GUAM LAWMAKERS CUT EMPLOYEES’ PAY 10 PERCENT

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By Steve Limtiaco

HAGÅTÑA, Guam (Pacific Daily News, March 12) - Employees at the Guam Legislature's central office and the speaker's office took an across-the-board 10 percent pay cut yesterday because of the government's cash problems, and Speaker Mark Forbes said his immediate goal is to cut at least 12 jobs at the Legislature's central office as well.

The Legislature's Office of Finance and Budget followed suit, as did Republican Senator Jesse Lujan's office.

Vice Speaker Eddie Calvo, who runs OFB, the Legislature's most expensive office in terms of salaries -- US$288,471 -- announced a 10 percent pay cut for the OFB staff. "The allotments aren't coming in, and with that we need to make some changes," Calvo said.

Calvo said he did not cut the salaries of the staff at his legislative office -- US$177,239 -- because he recently reduced the number of employees from seven to five.

"We must live within our means," Lujan said in a written statement.

Lujan, whose office salaries were second highest in the Legislature, at US$272,705 per year, now moves into third place behind Senator Tony Unpingco's staff after the 10 percent cut.

Forbes said he used his authority as speaker and as chairman of the Legislature's Executive Committee to cut the salaries of employees at central operations and his office.

It will be up to other senators to decide whether to do the same, he said, although the budgets for each legislative office likely will be cut across-the-board at the end of the month. The next quarter of the fiscal year begins then, which Forbes said is a "clean opportunity" to adjust legislative spending.

When asked whether his salary is being cut as well, Forbes said lawmakers can't reduce their salary without changing the law because the law defines the compensation for lawmakers.

"I'd like to take the same cut I'm giving other people," he said.

Forbes said the pay cuts announced yesterday are retroactive to March 5, which is the beginning of the current pay period.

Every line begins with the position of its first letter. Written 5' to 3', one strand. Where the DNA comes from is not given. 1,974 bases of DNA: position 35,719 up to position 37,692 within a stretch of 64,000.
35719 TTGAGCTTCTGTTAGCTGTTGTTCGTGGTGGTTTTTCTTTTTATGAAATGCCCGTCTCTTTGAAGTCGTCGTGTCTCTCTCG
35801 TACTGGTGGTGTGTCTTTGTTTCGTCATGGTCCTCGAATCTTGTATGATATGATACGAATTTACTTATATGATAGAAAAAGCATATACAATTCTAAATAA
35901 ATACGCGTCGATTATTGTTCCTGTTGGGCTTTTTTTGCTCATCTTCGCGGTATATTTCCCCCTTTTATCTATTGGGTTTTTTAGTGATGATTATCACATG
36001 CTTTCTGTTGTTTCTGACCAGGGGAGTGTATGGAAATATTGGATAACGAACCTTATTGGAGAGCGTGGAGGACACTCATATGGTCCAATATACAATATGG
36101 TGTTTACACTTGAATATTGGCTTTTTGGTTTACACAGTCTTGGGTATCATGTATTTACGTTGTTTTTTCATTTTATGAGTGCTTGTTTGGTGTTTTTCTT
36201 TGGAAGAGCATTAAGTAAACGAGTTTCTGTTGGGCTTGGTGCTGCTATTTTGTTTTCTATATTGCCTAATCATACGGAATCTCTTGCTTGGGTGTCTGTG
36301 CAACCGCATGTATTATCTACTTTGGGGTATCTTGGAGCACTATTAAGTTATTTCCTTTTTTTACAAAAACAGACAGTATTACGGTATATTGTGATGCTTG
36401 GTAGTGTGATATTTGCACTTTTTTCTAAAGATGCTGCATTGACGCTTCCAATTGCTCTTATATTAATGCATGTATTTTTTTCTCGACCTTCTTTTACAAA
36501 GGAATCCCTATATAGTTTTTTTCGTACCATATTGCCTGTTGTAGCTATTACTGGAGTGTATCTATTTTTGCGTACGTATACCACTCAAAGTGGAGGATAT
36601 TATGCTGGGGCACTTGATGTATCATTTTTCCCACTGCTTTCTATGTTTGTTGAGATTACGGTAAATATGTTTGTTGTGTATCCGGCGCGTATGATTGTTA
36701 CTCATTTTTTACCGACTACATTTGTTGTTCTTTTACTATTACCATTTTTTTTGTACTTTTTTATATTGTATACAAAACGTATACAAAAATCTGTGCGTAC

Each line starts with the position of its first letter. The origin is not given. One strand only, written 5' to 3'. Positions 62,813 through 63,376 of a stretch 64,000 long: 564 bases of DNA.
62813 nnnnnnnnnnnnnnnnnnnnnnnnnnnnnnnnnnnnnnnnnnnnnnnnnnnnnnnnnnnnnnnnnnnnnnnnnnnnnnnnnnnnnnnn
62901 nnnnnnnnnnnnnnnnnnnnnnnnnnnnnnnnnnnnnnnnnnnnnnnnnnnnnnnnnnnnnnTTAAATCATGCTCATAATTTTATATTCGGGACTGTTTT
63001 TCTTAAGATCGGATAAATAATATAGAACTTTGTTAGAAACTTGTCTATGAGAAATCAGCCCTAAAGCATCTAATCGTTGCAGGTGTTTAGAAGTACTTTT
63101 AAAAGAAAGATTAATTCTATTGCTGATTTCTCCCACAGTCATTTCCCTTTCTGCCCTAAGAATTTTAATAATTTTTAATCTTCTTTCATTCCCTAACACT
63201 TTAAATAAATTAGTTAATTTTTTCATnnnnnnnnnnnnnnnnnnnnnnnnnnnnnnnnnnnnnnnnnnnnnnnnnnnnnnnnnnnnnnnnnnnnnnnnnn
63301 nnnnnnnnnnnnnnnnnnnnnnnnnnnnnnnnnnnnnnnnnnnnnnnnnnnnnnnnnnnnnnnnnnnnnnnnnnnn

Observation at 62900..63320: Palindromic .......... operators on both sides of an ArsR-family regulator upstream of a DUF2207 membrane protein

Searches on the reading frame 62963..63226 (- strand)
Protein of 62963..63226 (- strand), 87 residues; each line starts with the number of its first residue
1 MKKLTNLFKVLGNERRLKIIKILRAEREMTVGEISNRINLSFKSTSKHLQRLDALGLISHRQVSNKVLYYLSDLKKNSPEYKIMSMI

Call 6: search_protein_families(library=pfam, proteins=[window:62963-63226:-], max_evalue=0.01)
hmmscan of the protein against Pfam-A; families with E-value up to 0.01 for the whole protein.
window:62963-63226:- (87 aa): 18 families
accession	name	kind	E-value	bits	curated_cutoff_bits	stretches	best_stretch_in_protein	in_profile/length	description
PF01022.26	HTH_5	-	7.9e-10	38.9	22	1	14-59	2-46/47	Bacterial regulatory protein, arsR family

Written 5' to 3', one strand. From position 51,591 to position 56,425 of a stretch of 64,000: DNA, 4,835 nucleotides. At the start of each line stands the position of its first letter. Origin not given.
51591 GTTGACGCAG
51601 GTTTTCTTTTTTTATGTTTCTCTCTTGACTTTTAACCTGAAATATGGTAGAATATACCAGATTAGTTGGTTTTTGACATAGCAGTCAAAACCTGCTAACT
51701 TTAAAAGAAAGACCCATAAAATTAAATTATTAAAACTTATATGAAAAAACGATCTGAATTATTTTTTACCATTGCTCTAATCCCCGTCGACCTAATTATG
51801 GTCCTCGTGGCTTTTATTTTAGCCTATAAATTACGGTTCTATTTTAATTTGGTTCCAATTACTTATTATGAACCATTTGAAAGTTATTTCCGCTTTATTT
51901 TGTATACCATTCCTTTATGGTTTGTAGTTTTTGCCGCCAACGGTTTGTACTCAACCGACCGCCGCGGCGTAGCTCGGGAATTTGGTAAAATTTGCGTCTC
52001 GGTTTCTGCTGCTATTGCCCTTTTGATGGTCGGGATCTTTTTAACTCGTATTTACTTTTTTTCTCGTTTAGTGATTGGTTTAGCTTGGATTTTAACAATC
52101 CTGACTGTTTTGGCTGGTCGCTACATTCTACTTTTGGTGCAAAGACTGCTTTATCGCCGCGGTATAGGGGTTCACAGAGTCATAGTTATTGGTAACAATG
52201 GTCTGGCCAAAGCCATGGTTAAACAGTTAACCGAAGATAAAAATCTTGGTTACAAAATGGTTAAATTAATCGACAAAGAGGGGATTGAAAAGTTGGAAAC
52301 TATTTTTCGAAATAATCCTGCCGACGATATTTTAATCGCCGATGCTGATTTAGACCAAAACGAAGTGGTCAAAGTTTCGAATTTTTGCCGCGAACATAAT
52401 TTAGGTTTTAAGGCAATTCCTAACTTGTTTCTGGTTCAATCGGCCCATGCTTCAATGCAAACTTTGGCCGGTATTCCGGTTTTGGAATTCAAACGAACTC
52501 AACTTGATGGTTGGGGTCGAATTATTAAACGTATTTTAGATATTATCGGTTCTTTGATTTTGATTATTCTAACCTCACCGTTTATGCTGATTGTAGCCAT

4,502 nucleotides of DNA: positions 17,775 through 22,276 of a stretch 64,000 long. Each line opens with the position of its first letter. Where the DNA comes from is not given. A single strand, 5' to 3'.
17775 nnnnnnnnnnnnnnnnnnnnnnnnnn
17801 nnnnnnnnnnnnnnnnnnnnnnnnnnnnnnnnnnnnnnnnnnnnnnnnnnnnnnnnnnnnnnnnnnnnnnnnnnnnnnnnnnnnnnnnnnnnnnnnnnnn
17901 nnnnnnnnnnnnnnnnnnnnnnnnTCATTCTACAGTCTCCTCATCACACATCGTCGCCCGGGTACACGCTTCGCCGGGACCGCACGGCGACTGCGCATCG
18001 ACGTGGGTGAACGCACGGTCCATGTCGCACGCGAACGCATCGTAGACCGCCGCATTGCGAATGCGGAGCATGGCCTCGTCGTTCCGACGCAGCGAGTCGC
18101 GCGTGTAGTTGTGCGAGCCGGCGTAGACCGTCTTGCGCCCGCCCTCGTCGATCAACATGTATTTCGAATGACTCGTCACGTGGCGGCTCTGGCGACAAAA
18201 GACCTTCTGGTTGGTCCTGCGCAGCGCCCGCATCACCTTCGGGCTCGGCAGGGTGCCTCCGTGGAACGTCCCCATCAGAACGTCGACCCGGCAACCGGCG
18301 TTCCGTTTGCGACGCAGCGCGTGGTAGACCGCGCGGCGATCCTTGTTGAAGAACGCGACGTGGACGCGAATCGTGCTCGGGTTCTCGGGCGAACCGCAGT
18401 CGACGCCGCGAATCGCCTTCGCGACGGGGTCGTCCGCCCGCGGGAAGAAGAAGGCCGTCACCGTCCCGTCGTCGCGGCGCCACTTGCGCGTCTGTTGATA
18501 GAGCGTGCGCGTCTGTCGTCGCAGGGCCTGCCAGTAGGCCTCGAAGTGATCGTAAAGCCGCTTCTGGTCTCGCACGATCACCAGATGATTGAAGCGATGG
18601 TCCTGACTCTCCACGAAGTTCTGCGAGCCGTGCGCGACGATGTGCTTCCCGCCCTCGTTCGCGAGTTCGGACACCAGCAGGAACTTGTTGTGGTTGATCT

The Pacific Daily News recently examined the Legislature's staffing pattern and found that lawmakers employ eight full-time maintenance workers -- one worker for every two senators. The maintenance workers are to be collectively paid US$175,635 a year, not including benefits.

Forbes said the Legislature needs that many maintenance workers because for many years it has assumed the responsibility of cleaning and maintaining the Plaza de España in Hagåtña, as well as other park areas that are part of the Guam Capital District. Other government agencies have not been up to the task of keeping the area clean, he said.

They also provide maintenance services for senators, he said.

The Legislature's standard lease agreement, which is used by all senators and is also for lease of the Legislature's main building, makes senators, not their landlords, responsible for maintenance and repairs.

The Legislature's landlords are responsible for ensuring that the air conditioning works and that the structures and common areas are in reasonably good condition, the standard agreement states, but senators are responsible for repairs. Their landlords can put them on notice to make repairs if necessary, the agreement states.

In contrast, the Mayor's Council of Guam, which leases commercial office space in Hagåtña, receives maintenance from its landlord.

Public Auditor Doris Brooks, who leases office space in the same building as Senators David Shimizu and Frank Blas Jr., also receives maintenance service as part of her lease.

The speaker said maintenance workers are one possible area to cut, although the extent of additional cuts would be determined by how much cash the administration says will be made available.

Cuts are necessary, Forbes said, because the Legislature has not been given about US$1.5 million of the cash it has been budgeted for the current fiscal year and it is unclear whether the Legislature will see any of that cash or if the cash shortage will grow.

"We're right now on pace to be 50 percent (short)," said Calvo, whose budget committee on Wednesday will continue a round-table discussion with the admission on the government's financial crisis. Calvo said lawmakers need to know how much cash is being collected, how much the government is actually spending and what the administration wants to do to make up the difference.

The Legislature has spent most of its cash reserves -- money carried over from unspent office budgets in prior years -- Forbes said, and personnel cuts need to be made immediately to reduce the chance of more extreme cuts later in the year.

"The cash has been spent," Forbes said. "Functionally, there are no carryovers. We used it to stay alive."

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